In our study, the results favored CABG over PCI in the subgroup on dialysis, with increases in death, repeat revascularization, and numerically higher MIs with PCI. The results for the dialysis cohort are consistent with data from the CREDO-Kyoto PCI/CABG registry analysis of 388 patients on dialysis, in which CABG was associated with a lower risk of cardiac death, MI, and repeat revascularization compared with PCI using bare-metal stents or first-generation DES, although there was no difference in all-cause death between the 2 groups (35). However, other studies comparing CABG with PCI using first-generation DES (N = 104 patients) have shown a lower risk of both all-cause death and cardiac death with CABG in patients on hemodialysis (36). The results are also consistent with the analysis by Shroff et al. (37), where short-term mortality was higher after CABG, but long-term survival was superior. However, the study by Shroff et al. (37) did not directly compare CABG with PCI, and PCI was performed mainly using first-generation DES. Patients with CKD, especially patients on dialysis, have an increased prevalence of medial calcification (38). This impairs the response to PCI, with increased prevalence of underexpanded stents, reduced efficacy of the antiproliferative drugs eluted from the stent, and impaired endothelialization, resulting in a propensity for restenosis and stent thrombosis. The newer-generation DES, and especially EES, have thinner struts as well as thinner, more biocompatible and thromboresistant polymers (39). Although stenting results in “spot” treatment, the risk of restenosis and stent thrombosis in the stented segment contributes to a proportion of long-term events with PCI. EES, with all of the favorable properties mentioned earlier, likely reduce future stent-associated events and can potentially bridge the outcomes gap between PCI and CABG.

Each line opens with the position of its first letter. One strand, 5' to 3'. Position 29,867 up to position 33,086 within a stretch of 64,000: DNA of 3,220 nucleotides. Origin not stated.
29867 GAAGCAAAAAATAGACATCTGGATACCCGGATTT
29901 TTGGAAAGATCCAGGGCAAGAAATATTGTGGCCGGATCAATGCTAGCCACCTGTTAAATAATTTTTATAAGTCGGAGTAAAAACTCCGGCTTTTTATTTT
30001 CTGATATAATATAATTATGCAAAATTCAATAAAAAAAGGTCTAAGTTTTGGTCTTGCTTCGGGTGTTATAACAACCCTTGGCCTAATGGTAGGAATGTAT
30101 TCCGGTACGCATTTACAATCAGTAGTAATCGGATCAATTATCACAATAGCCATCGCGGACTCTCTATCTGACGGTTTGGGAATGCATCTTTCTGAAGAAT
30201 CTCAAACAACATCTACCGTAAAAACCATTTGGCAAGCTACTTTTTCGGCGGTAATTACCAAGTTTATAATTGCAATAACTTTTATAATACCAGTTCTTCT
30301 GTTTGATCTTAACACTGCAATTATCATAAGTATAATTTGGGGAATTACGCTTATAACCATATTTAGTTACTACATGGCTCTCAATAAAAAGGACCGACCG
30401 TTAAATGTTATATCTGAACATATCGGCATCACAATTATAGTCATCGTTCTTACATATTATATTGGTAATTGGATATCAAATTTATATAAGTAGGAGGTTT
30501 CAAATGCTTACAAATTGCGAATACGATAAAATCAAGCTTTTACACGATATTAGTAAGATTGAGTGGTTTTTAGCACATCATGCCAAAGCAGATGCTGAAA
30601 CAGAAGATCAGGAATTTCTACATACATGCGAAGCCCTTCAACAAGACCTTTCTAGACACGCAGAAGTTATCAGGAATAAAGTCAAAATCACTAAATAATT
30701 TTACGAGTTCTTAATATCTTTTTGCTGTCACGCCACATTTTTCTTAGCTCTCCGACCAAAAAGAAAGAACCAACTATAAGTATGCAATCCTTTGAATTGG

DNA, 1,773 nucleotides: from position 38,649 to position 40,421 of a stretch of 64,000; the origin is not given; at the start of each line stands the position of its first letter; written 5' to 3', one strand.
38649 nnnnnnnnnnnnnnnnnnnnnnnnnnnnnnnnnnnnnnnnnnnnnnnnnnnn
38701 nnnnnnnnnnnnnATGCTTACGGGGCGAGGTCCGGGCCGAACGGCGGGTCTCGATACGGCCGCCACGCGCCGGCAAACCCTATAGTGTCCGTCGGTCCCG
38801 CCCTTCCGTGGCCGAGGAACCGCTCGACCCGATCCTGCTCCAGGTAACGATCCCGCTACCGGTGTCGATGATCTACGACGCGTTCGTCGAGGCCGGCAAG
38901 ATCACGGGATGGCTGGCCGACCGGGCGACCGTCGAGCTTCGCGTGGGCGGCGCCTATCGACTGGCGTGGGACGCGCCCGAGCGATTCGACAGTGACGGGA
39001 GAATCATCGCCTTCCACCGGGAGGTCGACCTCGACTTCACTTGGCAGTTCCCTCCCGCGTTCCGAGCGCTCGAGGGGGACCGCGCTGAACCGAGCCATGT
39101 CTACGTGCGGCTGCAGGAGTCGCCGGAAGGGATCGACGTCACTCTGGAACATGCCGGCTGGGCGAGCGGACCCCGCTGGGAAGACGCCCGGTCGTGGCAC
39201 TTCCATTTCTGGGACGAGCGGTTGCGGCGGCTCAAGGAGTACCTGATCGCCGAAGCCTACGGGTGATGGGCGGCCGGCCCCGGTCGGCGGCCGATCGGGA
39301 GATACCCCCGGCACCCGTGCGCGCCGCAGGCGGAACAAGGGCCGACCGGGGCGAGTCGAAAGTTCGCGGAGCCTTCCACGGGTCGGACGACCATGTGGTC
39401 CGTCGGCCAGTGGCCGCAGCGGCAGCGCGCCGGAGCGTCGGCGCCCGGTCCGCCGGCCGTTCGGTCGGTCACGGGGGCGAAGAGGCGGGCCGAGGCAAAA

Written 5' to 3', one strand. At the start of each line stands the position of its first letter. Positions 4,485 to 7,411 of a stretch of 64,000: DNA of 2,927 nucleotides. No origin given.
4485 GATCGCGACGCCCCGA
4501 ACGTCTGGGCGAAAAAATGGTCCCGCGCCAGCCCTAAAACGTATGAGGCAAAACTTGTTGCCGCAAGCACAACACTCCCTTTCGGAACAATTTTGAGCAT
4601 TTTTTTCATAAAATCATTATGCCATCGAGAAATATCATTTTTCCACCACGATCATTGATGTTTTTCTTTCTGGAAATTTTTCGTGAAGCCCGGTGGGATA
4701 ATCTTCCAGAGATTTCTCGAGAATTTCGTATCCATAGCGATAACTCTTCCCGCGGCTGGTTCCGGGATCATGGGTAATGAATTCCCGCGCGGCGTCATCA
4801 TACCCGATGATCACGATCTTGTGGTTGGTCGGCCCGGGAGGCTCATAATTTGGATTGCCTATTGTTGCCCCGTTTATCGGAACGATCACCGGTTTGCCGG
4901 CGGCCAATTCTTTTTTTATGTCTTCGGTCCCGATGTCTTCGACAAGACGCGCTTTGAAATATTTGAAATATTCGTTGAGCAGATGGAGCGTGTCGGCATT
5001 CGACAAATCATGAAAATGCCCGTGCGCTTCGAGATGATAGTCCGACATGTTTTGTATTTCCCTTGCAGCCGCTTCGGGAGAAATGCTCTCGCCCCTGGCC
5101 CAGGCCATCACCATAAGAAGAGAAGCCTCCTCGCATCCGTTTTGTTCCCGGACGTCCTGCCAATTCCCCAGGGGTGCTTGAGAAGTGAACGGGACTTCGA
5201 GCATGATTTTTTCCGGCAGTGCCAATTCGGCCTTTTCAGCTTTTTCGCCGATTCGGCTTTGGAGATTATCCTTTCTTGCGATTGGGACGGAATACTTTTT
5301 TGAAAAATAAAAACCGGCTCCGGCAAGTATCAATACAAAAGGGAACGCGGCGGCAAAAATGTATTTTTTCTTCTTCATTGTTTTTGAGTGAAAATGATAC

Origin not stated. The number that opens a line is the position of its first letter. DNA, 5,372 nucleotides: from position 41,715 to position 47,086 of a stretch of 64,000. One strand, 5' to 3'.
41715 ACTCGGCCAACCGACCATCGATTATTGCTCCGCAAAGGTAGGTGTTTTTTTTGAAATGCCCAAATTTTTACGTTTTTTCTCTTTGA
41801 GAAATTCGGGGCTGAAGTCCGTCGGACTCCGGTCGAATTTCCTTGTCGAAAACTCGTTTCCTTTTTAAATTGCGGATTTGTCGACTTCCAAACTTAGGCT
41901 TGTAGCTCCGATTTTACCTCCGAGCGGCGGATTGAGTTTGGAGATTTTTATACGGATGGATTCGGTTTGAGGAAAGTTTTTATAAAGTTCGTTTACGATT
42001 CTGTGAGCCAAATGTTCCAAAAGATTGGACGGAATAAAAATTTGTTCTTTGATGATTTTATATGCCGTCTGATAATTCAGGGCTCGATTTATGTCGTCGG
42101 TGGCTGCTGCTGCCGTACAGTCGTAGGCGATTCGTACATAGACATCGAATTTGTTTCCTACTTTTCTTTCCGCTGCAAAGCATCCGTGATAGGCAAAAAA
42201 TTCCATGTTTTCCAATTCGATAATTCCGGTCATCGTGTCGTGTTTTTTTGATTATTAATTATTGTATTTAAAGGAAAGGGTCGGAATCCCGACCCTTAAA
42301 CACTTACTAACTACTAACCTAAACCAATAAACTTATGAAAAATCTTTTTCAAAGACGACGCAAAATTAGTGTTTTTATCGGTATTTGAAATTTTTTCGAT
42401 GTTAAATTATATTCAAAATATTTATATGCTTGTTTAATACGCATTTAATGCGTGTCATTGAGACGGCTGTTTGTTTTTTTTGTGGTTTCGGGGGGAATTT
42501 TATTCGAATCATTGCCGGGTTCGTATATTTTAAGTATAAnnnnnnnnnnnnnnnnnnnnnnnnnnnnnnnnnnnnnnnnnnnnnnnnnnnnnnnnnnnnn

Although the present study compared PCI and CABG, it is not known whether revascularization is superior to optimal medical therapy alone in patients with CKD because patients with CKD were excluded or formed a small proportion of enrolled patients in contemporary trials of revascularization versus optimal medical therapy. The ISCHEMIA CKD (ISCHEMIA-Chronic Kidney Disease) trial (NCT01985360) will address the question of invasive versus conservative management in patients with advanced CKD and will provide valuable insights into this question.